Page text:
Genetics of autistic disorders: Review and clinical implications

Department of Child and Adolescent Psychiatry, Psychosomatics, and Psychotherapy, Johann Wolfgang Goethe-University, Deutschordenstrasse 50, Frankfurt am Main, Germany.
European Child & Adolescent Psychiatry (Impact Factor: 3.34). 11/2009; 19(3):169-78. DOI: 10.1007/s00787-009-0076-x
Source: PubMed


Twin and family studies in autistic disorders (AD) have elucidated a high heritability of AD. In this literature review, we will present an overview on molecular genetic studies in AD and highlight the most recent findings of an increased rate of copy number variations in AD. An extensive literature search in the PubMed database was performed to obtain English published articles on genetic findings in autism. Results of linkage, (genome wide) association and cytogenetic studies are presented, and putative aetiopathological pathways are discussed. Implications of the different genetic findings for genetic counselling and genetic testing at present will be described. The article ends with a prospectus on future directions.

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Available from: Christine M. Freitag, Sep 24, 2014
    • "According to multiple family and twin studies reporting a substantial heritable component ranging between 70 and 90 % of autism etiology (Bailey et al. 1995; Freitag 2011; Folstein and Rosen-Sheidley 2001), ASD is considered to be one of the most strongly genetically influenced multifactorial childhood psychiatric disorders (Hallmayer et al. 2011). Despite the high heritability, the genetics are inferred to be complex and no major gene has been identified to be relevant for the majority of ASD diagnoses (Freitag et al. 2010). In the past decades, various studies have implicated a small amount of genes with either rare highly penetrant mutations, lowpenetrant common variants or copy-number variants (CNV) that together explain only about 15–30 % of the population prevalence (Sampath et al. 2013; Anney et al. 2010; Klei et al. 2012). "
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    ABSTRACT: The Contactin Associated Protein-like 2 (CNTNAP2) gene has been discussed to be associated with different symptoms of autism spectrum disorders (ASDs) and other neurodevelopmental disorders. We aimed to elucidate the genetic association of CNTNAP2 within high functioning ASD (HFA), focusing on autism specific symptoms and reducing intelligence related factors. Furthermore, we compared our findings conducting a meta-analysis in patients with ASD and HFA only. A case-control association study was performed for HFA (HFA, n = 105; controls, n = 133). Moreover, we performed a family-based association study (DFAM) analysis (HFA, n = 44; siblings, n = 57). Individuals were genotyped for the two most frequently reported single nucleotide polymorphisms (SNPs) in the CNTNAP2 gene (rs2710102, rs7794745). Furthermore, a meta-analysis using the MIX2 software integrated our results with previously published data. A significant association for the carriers of the T-allele of the rs7794745 with HFA was found in the case-control sample [OR = 1.547; (95 % CI 1.056-2.266); p = 0.025]. No association could be found by DFAM with any of the CNTNAP2 SNPs with HFA. The meta-analysis of both SNPs did not show a significant association with either ASD or with HFA. Overall, including case-control, sibs, and meta-analysis, we could not detect any significant association with the CNTNAP2 gene and HFA. Our results point in the direction that CNTNAP2 may not play a major role in HFA, but rather seems to have a significance in neurodevelopmental disorders or in individuals displaying intellectual delays.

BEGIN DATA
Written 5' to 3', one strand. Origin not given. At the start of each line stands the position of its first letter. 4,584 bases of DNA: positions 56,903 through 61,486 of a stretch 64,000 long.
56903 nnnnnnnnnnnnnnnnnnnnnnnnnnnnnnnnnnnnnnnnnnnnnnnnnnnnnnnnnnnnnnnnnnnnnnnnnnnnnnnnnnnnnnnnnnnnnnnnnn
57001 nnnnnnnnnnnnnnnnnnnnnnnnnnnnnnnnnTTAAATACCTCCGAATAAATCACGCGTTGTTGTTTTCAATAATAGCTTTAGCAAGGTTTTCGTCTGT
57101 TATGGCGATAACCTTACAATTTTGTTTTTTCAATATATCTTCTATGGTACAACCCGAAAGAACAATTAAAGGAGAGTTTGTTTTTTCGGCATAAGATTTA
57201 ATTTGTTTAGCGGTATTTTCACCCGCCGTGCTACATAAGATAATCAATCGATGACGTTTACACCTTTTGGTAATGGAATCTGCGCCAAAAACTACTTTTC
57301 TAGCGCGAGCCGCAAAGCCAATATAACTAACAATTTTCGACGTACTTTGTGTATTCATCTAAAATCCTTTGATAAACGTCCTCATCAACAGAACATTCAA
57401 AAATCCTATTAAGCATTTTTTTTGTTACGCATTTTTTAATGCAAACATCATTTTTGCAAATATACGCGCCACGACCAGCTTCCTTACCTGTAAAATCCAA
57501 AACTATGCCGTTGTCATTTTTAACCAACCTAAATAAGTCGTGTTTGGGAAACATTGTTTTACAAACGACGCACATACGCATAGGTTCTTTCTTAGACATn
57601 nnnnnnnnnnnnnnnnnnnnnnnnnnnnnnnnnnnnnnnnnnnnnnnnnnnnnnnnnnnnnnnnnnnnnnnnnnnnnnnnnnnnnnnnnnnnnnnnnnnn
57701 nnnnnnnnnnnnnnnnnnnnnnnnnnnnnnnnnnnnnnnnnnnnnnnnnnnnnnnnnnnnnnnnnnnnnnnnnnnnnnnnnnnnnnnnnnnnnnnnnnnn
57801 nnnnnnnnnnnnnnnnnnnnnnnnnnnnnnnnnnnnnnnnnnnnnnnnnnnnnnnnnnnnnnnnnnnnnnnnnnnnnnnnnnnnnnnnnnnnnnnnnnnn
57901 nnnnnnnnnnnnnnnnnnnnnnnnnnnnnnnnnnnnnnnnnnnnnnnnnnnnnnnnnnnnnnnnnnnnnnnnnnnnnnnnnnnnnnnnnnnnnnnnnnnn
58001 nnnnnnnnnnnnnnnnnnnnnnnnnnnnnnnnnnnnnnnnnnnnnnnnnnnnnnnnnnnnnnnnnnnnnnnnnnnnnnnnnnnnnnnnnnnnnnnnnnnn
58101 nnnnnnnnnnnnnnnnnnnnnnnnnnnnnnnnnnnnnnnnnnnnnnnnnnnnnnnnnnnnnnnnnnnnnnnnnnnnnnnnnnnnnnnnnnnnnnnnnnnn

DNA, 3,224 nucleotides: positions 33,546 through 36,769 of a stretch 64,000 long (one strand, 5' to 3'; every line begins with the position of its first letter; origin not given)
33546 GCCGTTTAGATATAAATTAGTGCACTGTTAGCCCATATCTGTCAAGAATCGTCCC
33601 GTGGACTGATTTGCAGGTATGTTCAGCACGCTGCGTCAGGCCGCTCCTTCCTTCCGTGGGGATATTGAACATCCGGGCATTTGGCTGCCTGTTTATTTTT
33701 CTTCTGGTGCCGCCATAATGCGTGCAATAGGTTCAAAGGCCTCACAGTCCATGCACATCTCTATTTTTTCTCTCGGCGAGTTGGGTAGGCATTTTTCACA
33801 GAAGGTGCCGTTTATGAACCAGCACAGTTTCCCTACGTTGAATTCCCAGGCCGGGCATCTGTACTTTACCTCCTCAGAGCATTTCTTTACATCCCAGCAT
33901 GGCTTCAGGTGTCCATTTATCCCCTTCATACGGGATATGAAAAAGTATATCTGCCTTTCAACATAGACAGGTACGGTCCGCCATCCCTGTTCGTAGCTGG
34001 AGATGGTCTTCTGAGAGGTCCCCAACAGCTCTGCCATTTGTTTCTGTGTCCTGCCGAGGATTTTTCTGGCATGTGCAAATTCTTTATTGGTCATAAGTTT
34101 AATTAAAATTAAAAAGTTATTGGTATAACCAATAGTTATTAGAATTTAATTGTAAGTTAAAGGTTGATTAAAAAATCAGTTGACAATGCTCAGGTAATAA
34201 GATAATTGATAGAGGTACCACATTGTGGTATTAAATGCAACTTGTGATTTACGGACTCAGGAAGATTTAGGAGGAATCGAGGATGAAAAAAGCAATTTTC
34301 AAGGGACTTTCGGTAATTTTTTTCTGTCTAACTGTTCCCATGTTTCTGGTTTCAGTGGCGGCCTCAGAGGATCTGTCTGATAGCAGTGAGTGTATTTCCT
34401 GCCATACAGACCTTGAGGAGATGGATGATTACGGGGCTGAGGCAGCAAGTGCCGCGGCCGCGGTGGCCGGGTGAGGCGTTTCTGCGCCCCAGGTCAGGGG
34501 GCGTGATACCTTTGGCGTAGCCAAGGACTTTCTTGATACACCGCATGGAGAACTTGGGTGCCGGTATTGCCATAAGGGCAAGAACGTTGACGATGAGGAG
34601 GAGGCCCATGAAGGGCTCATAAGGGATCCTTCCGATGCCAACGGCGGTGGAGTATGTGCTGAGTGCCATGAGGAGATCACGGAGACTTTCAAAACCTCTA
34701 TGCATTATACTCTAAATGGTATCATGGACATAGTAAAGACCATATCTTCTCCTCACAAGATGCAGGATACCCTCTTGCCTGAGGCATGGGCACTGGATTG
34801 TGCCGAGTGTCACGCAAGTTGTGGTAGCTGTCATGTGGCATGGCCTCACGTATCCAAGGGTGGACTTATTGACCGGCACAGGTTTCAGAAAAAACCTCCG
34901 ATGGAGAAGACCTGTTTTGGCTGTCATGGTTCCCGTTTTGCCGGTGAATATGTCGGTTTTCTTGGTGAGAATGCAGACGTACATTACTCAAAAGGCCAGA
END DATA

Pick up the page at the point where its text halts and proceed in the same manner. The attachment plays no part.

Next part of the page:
Journal of Neural Transmission 11/2015; DOI:10.1007/s00702-015-1458-5 · 2.40 Impact Factor
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    • "Although there is strong evidence for genetic factors in ASD, it appears to be a polygenic condition (Betancur 2011), and also responsive to a range of environmental events. Although, its precise etiology is unknown , ASD is clearly a complex human genetic disorder that involves interactions between genes and environment (Freitag et al. 2010; Li et al. 2014). Future integrative epigenomic analyses of genetic risk factors for environmental exposures and methylome analyses are expected to be important for understanding the complex etiology of ASD (LaSalle 2014). "